UK Universities Look to African Online Market in the Wake of Brexit

Dec 23, 2016 at 12:00am ET By Joanna Hughes

With international interest in UK’s higher education offerings in jeopardy following the historic Brexit referendum, UK universities are faced with a dilemma: Strategize other ways to attract students or suffer dire, declining enrollments. In response, many higher education institutions are exploring potential new markets, with online opportunities in Africa garnering particular interest, according to Times Higher Education (THE). Let’s take a closer look at the trend, along with what it may mean for the future of higher education on both continents.

Expanding Opportunities for Universities

The higher education market in Africa is vast and largely untapped. According to Nicos Nicolaou, CEO of leading online platform for higher education degrees in Sub-Saharan Africa Unicaf, as told to THE, Nigeria alone graduates 1.2 million high school students annually with only 500,000 university spaces available.

Factor in declining enrollments from EU students and the growing challenges associated with recruiting international students to the UK, and the exporting of online programs makes smart sense.

And while branch campuses represent a different way for UK schools to keep up enrollments, they can be both high-risk and cost-prohibitive, making the online education market a favorable alternative.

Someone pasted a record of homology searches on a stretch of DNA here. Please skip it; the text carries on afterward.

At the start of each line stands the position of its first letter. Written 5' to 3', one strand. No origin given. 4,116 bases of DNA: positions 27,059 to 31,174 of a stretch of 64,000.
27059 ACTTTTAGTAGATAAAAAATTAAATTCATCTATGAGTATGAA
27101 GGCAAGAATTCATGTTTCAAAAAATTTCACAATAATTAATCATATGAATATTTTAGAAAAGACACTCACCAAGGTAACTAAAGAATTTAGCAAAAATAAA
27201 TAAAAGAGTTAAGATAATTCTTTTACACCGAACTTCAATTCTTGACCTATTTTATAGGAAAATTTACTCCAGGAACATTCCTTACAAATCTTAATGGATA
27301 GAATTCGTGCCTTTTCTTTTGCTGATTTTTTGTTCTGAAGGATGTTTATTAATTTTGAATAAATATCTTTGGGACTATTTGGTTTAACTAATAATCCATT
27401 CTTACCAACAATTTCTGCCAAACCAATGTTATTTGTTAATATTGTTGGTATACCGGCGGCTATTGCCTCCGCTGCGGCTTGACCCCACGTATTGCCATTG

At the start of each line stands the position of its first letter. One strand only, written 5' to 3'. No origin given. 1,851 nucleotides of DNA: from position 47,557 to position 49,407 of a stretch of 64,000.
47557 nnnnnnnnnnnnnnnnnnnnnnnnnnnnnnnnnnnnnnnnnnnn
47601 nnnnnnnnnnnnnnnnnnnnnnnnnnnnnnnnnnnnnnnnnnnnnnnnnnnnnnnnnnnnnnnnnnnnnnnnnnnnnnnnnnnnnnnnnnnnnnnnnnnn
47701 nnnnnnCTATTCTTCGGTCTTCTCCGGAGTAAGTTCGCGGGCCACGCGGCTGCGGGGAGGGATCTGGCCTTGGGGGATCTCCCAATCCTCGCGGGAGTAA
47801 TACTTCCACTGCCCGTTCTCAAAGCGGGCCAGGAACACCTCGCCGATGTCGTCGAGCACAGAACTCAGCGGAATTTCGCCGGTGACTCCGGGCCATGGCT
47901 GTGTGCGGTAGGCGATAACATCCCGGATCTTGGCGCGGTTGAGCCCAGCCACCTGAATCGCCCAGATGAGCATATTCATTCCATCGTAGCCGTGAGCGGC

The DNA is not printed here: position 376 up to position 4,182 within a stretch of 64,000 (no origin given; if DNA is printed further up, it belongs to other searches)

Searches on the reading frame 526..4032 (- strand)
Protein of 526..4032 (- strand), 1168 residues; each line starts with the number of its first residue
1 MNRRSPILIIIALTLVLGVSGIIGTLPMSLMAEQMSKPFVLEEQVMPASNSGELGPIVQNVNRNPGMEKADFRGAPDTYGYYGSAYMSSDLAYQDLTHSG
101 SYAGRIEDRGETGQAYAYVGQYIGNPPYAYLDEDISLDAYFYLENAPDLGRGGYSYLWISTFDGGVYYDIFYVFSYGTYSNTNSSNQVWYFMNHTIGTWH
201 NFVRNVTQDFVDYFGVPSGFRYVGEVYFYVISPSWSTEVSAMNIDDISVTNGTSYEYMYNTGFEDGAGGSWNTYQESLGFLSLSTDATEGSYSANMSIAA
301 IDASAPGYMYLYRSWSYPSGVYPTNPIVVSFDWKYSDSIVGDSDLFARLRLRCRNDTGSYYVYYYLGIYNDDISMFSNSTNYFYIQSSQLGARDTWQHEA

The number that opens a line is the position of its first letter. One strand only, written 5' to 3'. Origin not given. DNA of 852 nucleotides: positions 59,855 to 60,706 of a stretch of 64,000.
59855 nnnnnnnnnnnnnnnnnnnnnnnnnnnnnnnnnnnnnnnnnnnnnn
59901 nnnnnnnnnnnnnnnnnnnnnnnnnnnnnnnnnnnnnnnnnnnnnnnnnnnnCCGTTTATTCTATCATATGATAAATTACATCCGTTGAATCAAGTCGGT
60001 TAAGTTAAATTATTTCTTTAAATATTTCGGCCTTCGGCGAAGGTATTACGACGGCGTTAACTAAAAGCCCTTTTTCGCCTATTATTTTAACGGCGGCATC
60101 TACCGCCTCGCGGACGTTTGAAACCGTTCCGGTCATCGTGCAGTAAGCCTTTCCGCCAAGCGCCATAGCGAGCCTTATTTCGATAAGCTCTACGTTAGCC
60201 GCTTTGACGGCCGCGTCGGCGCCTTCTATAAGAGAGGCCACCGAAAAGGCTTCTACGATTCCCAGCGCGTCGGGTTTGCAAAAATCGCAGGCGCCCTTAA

More Access for African Students

Meanwhile, African students also have plenty to gain. While obtaining visas and paying the steep fees associated with most Western universities are beyond many African students and families, online MBA programs are uniquely positioned to grant otherwise unobtainable access.

Already, Unicaf has signed up a whopping 8,000 students for accredited online degrees from several different international universities, according to Nicolaou. In addition to offering coursework, these institutions also provide key resources -- including everything from a digital library and free tablets to a computer lab and a generator.

This, says Nicolaou, is a huge perk: “These students have very limited facilities, no internet, no electricity, no computer [at home]. They have the option of studying fully online or using the learning centres [in countries where they are available] and having some face-to-face sessions approved by partner institutions on a blended-learning model.” 

With one UK university already signed on, more are lining up. Nicolaou told THE that he’s increasingly approached by “more and more UK universities” about how they can get in on the online education market in Africa.

 

Joanna worked in higher education administration for many years at a leading research institution before becoming a full-time freelance writer. She lives in the beautiful White Mountains region of New Hampshire with her family.

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